Seven states have prohibited noncitizens from voting in state and local elections. In North Carolina, Senate Bill 630 would change the language of the state constitution, making it the eighth to do so.

WFDD’s David Ford spoke with Wake Forest University politics professor John Dinan about the potential move and what’s driving it. 

Interview Highlights

On Senate Bill 630:

“There's 17 states around the country where if the citizens want to put a measure on the ballot to change the state constitution, they can do so just by getting enough signatures. That's not the case in North Carolina. The only route to change the state constitution is for three-fifths of both houses of the state legislature to actually support putting a measure on the ballot. It then goes to the ballot, and if a majority of voters approve it, it gets approved and the Constitution is changed."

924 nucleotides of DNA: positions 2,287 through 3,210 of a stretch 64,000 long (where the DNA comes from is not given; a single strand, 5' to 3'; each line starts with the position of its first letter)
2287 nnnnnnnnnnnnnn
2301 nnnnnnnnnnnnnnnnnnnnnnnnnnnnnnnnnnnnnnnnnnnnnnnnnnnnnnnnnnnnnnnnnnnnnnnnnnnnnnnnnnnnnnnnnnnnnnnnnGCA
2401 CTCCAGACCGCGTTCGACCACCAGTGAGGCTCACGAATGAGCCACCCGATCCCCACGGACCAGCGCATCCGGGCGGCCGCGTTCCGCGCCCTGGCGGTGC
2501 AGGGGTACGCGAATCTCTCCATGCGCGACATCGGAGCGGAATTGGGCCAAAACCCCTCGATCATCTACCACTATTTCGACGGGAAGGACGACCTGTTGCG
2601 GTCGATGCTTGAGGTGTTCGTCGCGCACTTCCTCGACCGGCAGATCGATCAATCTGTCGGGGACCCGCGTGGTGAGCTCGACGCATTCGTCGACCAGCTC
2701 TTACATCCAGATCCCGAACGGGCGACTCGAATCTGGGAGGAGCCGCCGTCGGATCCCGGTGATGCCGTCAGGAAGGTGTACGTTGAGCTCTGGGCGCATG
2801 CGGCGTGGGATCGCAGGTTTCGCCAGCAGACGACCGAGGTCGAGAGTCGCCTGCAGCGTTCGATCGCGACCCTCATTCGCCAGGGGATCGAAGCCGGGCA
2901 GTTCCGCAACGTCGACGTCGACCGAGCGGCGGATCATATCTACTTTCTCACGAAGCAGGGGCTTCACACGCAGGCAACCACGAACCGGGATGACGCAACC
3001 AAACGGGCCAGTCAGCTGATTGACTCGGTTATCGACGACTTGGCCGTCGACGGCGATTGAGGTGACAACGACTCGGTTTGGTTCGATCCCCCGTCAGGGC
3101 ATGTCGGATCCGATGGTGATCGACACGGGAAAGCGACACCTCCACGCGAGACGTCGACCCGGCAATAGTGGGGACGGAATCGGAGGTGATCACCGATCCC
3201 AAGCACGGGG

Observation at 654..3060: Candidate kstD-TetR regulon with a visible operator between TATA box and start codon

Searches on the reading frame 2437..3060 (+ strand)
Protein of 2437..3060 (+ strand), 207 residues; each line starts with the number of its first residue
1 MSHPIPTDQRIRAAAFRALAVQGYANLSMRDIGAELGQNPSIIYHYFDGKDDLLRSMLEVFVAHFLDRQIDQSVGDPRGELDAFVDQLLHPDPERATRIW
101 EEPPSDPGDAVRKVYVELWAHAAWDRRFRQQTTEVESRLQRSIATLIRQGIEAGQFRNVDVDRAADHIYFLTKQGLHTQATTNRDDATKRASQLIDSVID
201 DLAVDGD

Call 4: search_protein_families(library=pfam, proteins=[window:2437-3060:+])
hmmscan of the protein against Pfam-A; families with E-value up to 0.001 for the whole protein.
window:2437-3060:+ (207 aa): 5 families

On the likelihood of S.B. 630 being approved by a majority of N.C. voters:

"There are types of ballot measures that when we see them go to the ballot, they just pass. And there's several examples of this. It's been a long time since voters around the country have turned down a minimum wage increase measure. They're put to the voters and voters pass them. It's a similar situation with noncitizen voting prohibition measures. When they have gone before voters — and they've gone a half dozen times in the last few years — they have been passed, and they usually passed by healthy margins." 

On justifications offered for noncitizens voting in local elections:

"One of the leading places that this oftentimes comes up is in board of education elections. And people say, 'Look, our children, our families are in the schools, we have a stake in this community, we are just as well positioned to cast votes on who's best to be governing our schools as citizens would be. We're all going to the schools, why shouldn't we have a chance to participate in the governance?'"

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